Drive to the capital of Bhutan, Thimphu following the Pachu River. Once a rustic village sitting in a broad, fertile river valley, Thimphu is today the nation’s bustling capital having population about 1, 00,000. The town is made up of just three lines of shops and is the only capital in the world without traffic lights. At evening, we walk around the National Memorial Chorten built in 1974 in honor of the late King. This temple was first initiated by the Third King as a protection from the negative elements of modernization, and as a monument to world peace. The Royal Queen Mother completed it as a memorial Stupa for the Third King who passed away in 1972. The Memorial Chorten is an impressive monument with its golden spires shining in the sun, its bell tinkling in the wind and an endless procession of elderly people circling around it. Later visit Zilukha Nunnery where the nuns meditate and practice Buddhism. Also visit the folk Heritage Museum, which is dedicated to connecting people to the Bhutanese rural past through exhibition of items and artifacts used in rural households, Textile Museum, where the art of tradition weaving is still kept alive and preserved though exhibition and has a good collection of old textiles which are rich in its colors and design. You can also visit the Handicrafts Emporium, where all types of Bhutanese handicrafts are made and sold. We will stay overnight at Thimphu.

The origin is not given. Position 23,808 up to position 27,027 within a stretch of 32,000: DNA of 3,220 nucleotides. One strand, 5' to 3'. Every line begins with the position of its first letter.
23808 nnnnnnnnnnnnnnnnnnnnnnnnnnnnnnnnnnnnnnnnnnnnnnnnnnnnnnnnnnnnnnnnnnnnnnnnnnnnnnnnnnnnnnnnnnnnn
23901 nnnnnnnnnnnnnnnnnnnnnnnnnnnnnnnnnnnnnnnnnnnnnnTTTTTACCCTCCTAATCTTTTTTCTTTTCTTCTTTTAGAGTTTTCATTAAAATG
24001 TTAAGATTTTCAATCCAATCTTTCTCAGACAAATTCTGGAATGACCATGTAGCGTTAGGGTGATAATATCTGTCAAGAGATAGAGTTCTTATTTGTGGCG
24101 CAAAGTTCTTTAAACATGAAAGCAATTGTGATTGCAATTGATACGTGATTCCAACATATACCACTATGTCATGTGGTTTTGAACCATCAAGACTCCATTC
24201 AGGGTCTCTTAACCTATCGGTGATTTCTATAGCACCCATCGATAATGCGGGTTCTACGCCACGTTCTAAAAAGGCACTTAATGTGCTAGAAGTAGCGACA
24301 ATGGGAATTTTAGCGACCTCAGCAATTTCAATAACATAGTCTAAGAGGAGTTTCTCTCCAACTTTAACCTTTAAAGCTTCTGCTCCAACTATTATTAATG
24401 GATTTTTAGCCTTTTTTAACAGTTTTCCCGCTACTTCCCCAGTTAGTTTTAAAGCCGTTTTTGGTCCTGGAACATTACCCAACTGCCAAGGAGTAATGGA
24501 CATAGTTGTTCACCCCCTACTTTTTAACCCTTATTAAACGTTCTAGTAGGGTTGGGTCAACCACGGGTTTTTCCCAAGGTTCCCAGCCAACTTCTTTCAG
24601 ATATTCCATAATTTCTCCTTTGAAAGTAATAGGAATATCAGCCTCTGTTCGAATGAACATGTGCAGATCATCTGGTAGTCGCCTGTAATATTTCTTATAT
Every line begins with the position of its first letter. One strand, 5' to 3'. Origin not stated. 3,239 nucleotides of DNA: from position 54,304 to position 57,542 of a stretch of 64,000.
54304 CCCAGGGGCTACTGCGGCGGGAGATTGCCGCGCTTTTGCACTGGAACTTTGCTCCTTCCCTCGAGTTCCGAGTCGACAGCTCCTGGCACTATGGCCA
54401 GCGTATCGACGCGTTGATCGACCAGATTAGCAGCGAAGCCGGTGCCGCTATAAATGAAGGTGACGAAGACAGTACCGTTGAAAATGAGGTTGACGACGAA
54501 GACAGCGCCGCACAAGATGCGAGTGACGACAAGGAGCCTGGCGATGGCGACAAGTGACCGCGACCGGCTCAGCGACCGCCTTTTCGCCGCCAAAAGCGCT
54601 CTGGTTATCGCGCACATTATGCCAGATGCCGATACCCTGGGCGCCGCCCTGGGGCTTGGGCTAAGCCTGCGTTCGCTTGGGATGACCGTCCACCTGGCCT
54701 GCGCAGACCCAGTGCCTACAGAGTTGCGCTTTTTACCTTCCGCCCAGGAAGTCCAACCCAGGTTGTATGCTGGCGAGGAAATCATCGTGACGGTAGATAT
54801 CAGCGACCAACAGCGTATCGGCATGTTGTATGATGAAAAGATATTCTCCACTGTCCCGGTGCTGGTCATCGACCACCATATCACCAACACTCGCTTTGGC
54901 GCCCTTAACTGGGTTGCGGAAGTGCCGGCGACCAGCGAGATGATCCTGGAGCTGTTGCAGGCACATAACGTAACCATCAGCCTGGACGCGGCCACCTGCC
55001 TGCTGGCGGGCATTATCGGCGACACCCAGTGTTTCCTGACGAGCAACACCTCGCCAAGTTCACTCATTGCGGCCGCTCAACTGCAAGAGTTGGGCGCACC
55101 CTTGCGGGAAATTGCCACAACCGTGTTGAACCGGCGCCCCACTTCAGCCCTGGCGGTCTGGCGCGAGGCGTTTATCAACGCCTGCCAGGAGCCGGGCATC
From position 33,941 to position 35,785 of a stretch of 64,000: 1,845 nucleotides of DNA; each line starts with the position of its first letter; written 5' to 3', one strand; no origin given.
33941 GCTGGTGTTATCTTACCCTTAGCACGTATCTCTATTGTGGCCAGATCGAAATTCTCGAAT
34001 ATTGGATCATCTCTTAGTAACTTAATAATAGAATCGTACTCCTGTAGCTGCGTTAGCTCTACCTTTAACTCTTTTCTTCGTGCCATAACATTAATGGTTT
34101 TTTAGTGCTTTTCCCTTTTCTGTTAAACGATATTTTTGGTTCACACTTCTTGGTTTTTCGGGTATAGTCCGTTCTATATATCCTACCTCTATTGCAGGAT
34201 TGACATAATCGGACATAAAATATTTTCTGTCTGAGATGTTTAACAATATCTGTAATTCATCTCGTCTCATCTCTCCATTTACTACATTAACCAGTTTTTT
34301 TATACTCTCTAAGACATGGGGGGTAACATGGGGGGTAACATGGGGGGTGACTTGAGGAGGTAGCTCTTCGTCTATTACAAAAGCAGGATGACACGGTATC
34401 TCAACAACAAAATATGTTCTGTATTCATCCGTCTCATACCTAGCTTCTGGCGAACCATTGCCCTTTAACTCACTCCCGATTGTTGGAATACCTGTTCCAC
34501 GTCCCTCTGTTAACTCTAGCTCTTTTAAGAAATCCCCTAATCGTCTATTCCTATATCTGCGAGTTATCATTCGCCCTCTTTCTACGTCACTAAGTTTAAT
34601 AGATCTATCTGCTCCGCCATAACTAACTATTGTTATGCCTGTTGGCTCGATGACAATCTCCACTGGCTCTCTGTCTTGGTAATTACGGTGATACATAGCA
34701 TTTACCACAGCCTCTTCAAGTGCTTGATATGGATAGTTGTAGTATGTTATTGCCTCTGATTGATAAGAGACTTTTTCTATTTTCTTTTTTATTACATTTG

Leaving Thimphu, we drive towards Gangtey, where the road climbs steeply through a forest of pine and cedar, festooned with hanging lichen high up near Dochula pass (3,050 m). This pass often offers panoramic views of the Himalayan mountain ranges. After stopping for a tea and view, we descend along a series of hairpin bends to the fertile valley of Wangdue, one of the major towns and district headquarters of Western Bhutan, where we make a short stop to view the Wangdue Phodrang Dzong dramatically located on the spur of a hill at the confluence of the Tsang Chu and Dang Chu rivers. From here a gradual climb takes you into the valley of Gangtey (Phobjikha). Gangtey lies towards the East of Punakha and Wangdue on the flanks of the Black Mountain. This is an old monastery of Gangtey Gompa dating back to the 17th century. A few kilometers past the Gompa on the valley floor are the fascinating valley of Phobjikha. The gentle sloping hillsides of Phobjikha are described as “the most beautiful valley in the Himalayas”. This is winter home of black necked cranes that migrates from arid plains in the north to pass winter in milder and lower climate. Stay overnight at hotel.